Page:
Phoenixville (Pennsylvania, USA)

Jump to navigation Jump to search

About 1750 the Mennonites who had settled in the vicinity of Phoenixville in Chester County, Pennsylvania, joined in building a union church on the Charlestown road, two miles from Phoenixville. In 1772 the Mennonites built a school and meeting­house on Main Street in the town, which was later known successively as Buckwalter's and Morgan's Schoolhouse. In 1794 they erected a stone church on the southwest corner of Main and Church streets. Among the ministers who served there were Bishop Matthias Pennypacker and preachers John Buckwalter, Daniel Showalter, George Hellerman, Jacob Haldeman, John Showalter, and Israel Beidler. Beidler went with John Oberholtzer in the schism of 1847, and the congregation died out in the next decade. About 1873 Henry A. Hunsicker, the minister of an independent Mennonite congre­gation and the first principal of the Freeland Semi­nary, built a new meetinghouse on the site of the 1794 building in an attempt to establish a new congregation here. He allowed the Lutherans of the city to worship in this building on alternate Sundays. In a few years the Lutherans purchased the meetinghouse, and in 1905 added a Sunday-school annex. They also filled in the cemetery with sufficient soil to bury all but one or two tombstones of the Mennonite cemetery which surrounded the meetinghouse and which contained about one hundred Mennonite graves. According to some authorities there was a meetinghouse on Schuylkill Street be­ fore 1750.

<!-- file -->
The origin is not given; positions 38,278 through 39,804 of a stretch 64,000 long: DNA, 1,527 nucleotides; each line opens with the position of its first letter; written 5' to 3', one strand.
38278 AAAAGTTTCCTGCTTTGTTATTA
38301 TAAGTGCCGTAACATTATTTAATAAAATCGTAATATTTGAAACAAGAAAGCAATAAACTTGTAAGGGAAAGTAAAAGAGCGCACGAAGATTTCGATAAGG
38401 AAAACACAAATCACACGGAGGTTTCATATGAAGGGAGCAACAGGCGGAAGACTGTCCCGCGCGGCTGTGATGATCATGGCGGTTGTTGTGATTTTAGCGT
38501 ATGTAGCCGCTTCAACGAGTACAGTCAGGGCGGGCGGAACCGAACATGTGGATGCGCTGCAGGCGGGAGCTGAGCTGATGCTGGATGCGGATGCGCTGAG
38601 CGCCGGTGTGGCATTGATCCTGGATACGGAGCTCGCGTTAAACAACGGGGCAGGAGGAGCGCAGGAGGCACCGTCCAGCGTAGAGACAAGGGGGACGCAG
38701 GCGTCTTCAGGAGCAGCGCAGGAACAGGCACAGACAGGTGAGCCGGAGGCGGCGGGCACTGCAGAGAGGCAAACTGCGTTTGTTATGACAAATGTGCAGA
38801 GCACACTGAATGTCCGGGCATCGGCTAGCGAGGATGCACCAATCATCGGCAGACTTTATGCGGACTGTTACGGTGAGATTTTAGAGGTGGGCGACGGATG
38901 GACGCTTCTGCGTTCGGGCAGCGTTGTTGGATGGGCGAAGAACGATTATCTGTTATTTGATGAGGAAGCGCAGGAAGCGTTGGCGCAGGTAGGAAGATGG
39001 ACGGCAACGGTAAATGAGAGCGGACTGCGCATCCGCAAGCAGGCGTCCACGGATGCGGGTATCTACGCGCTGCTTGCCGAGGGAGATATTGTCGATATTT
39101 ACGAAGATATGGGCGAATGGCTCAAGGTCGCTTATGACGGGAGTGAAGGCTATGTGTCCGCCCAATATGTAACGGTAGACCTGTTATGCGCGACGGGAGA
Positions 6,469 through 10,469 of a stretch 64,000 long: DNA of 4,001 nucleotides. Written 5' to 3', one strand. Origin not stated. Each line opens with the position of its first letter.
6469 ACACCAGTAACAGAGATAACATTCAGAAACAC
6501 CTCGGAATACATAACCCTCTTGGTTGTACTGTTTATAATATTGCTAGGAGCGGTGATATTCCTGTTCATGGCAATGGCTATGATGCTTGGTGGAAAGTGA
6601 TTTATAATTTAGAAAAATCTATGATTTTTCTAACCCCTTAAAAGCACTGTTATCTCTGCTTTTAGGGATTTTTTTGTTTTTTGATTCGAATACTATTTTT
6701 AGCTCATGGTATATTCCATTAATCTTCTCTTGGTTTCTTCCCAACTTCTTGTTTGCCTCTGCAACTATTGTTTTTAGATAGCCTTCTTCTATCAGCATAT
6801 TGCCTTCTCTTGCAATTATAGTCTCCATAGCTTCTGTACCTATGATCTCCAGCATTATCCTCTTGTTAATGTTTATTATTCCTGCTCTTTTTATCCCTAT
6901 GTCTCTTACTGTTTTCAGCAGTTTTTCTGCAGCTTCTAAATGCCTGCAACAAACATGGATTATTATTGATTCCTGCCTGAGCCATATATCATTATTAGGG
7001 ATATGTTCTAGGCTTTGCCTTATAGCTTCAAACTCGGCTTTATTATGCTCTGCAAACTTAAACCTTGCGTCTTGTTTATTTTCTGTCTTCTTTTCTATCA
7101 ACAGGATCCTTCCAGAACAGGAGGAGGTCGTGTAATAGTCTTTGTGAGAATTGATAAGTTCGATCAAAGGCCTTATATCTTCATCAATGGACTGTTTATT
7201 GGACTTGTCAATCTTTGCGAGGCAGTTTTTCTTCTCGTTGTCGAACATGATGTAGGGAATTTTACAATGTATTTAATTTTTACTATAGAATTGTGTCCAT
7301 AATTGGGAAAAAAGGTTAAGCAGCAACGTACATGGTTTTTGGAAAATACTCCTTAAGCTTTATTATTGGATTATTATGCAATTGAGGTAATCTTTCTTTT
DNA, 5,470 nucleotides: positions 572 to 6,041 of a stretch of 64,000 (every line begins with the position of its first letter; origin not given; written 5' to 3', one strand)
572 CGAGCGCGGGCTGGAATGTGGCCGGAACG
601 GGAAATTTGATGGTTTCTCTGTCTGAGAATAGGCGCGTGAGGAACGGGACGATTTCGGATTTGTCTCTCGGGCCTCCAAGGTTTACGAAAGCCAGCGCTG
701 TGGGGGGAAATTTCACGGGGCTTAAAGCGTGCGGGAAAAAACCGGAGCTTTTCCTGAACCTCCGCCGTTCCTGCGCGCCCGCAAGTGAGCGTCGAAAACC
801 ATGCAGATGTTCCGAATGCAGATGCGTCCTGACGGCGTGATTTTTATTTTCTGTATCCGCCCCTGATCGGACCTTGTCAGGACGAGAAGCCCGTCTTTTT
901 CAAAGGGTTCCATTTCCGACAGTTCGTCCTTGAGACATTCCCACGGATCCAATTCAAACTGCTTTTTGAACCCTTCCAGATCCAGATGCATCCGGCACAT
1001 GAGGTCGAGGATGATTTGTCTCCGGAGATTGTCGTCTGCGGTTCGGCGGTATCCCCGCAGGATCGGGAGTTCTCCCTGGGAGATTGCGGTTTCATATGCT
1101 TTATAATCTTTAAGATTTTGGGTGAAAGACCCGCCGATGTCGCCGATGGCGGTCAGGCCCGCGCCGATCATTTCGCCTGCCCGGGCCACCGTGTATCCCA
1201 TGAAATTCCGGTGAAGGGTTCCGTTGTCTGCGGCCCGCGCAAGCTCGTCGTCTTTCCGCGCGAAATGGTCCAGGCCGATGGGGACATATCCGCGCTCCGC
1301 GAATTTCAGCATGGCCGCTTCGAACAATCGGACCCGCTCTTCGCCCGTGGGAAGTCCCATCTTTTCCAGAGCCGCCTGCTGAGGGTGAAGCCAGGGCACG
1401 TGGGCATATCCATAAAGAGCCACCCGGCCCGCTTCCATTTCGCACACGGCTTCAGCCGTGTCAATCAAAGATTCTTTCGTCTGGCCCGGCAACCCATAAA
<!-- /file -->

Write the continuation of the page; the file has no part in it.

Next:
Wenger, J. C.  History of the Mennonites of the Franconia Conference. Telford, Pennsylvania, 1937: 213-15, photograph of the 1794 church following p. 336.

Author(s) John C Wenger
Date Published 1959

Cite This Article

MLA style

Wenger, John C. "Phoenixville (Pennsylvania, USA)." Global Anabaptist Mennonite Encyclopedia Online. 1959. Web. 7 Aug 2022.,_USA)&oldid=170306.

APA style

Wenger, John C. (1959). Phoenixville (Pennsylvania, USA). Global Anabaptist Mennonite Encyclopedia Online. Retrieved 7 August 2022, from,_USA)&oldid=170306.


Adapted by permission of Herald Press, Harrisonburg, Virginia, from Mennonite Encyclopedia, Vol. 4, p. 168. All rights reserved.

©1996-2022 by the Global Anabaptist Mennonite Encyclopedia Online. All rights reserved.